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Am J Physiol Lung Cell Mol Physiol. 2017 May 1;312(5):L688-L702. doi: 10.1152/ajplung.00364.2016. Epub 2017 Feb 17.

Insulin signaling via the PI3-kinase/Akt pathway regulates airway glucose uptake and barrier function in a CFTR-dependent manner.

Author information

1
Emory+Children's Center for Cystic Fibrosis and Airways Disease Research, Emory University School of Medicine and Children's Healthcare of Atlanta, Atlanta, Georgia; s.a.molina@emory.edu.
2
Division of Pulmonary, Allergy, Critical Care and Sleep Medicine, Department of Medicine, Emory University School of Medicine, Atlanta, Georgia.
3
Emory+Children's Center for Cystic Fibrosis and Airways Disease Research, Emory University School of Medicine and Children's Healthcare of Atlanta, Atlanta, Georgia.
4
Division of Pulmonology, Allergy & Immunology, Cystic Fibrosis and Sleep, Department of Pediatrics, Emory University School of Medicine, Atlanta, Georgia; and.
5
Department of Cell Biology, Emory University School of Medicine, Atlanta, Georgia.

Abstract

Cystic fibrosis-related diabetes is the most common comorbidity associated with cystic fibrosis (CF) and correlates with increased rates of lung function decline. Because glucose is a nutrient present in the airways of patients with bacterial airway infections and because insulin controls glucose metabolism, the effect of insulin on CF airway epithelia was investigated to determine the role of insulin receptors and glucose transport in regulating glucose availability in the airway. The response to insulin by human airway epithelial cells was characterized by quantitative PCR, immunoblot, immunofluorescence, and glucose uptake assays. Phosphatidylinositol 3-kinase/protein kinase B (Akt) signaling and cystic fibrosis transmembrane conductance regulator (CFTR) activity were analyzed by pharmacological and immunoblot assays. We found that normal human primary airway epithelial cells expressed glucose transporter 4 and that application of insulin stimulated cytochalasin B-inhibitable glucose uptake, consistent with a requirement for glucose transporter translocation. Application of insulin to normal primary human airway epithelial cells promoted airway barrier function as demonstrated by increased transepithelial electrical resistance and decreased paracellular flux of small molecules. This provides the first demonstration that airway cells express insulin-regulated glucose transporters that act in concert with tight junctions to form an airway glucose barrier. However, insulin failed to increase glucose uptake or decrease paracellular flux of small molecules in human airway epithelia expressing F508del-CFTR. Insulin stimulation of Akt1 and Akt2 signaling in CF airway cells was diminished compared with that observed in airway cells expressing wild-type CFTR. These results indicate that the airway glucose barrier is regulated by insulin and is dysfunctional in CF.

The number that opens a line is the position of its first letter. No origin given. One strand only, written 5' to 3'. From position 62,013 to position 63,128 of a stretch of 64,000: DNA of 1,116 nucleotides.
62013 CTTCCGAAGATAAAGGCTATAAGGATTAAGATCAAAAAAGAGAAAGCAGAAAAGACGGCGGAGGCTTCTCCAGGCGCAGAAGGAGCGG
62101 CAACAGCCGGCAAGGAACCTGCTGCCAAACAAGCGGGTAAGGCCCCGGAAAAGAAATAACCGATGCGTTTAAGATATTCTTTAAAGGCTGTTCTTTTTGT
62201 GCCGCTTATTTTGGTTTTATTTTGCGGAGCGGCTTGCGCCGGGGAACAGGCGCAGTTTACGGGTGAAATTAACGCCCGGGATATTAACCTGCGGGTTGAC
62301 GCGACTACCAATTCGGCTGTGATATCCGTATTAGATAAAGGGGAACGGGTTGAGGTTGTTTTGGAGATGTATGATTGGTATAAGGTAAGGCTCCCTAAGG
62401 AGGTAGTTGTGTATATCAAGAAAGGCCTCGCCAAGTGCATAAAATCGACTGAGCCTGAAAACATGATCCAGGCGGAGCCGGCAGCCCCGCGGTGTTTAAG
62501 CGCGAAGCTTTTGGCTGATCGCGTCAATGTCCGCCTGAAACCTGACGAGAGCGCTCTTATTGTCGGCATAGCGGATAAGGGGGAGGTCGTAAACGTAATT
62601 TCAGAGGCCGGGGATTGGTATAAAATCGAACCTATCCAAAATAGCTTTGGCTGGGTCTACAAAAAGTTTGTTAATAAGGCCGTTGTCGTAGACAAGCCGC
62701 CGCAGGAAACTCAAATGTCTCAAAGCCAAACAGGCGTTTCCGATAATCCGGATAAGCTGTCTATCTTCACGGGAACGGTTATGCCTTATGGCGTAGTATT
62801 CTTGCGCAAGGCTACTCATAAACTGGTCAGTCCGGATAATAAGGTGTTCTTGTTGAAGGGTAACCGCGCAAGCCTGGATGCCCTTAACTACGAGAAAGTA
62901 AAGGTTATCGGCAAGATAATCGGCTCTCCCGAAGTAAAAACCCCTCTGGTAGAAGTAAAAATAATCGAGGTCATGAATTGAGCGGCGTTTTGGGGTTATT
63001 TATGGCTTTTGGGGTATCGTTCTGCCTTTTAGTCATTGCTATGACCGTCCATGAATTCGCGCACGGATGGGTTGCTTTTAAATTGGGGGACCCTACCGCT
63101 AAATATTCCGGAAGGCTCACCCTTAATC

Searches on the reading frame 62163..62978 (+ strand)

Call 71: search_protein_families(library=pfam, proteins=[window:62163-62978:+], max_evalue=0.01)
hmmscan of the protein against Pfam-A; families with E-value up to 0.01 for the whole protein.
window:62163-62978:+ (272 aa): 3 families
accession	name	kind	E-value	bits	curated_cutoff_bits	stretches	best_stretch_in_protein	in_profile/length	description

KEYWORDS:

airway epithelia; cystic fibrosis; cystic fibrosis transmembrane conductance regulator; glucose metabolism; glucose transporter 4; phosphatidylinositol 3-kinase; protein kinase B

PMID:
28213469
PMCID:
PMC5451595
DOI:
10.1152/ajplung.00364.2016
[Indexed for MEDLINE]
Free PMC Article

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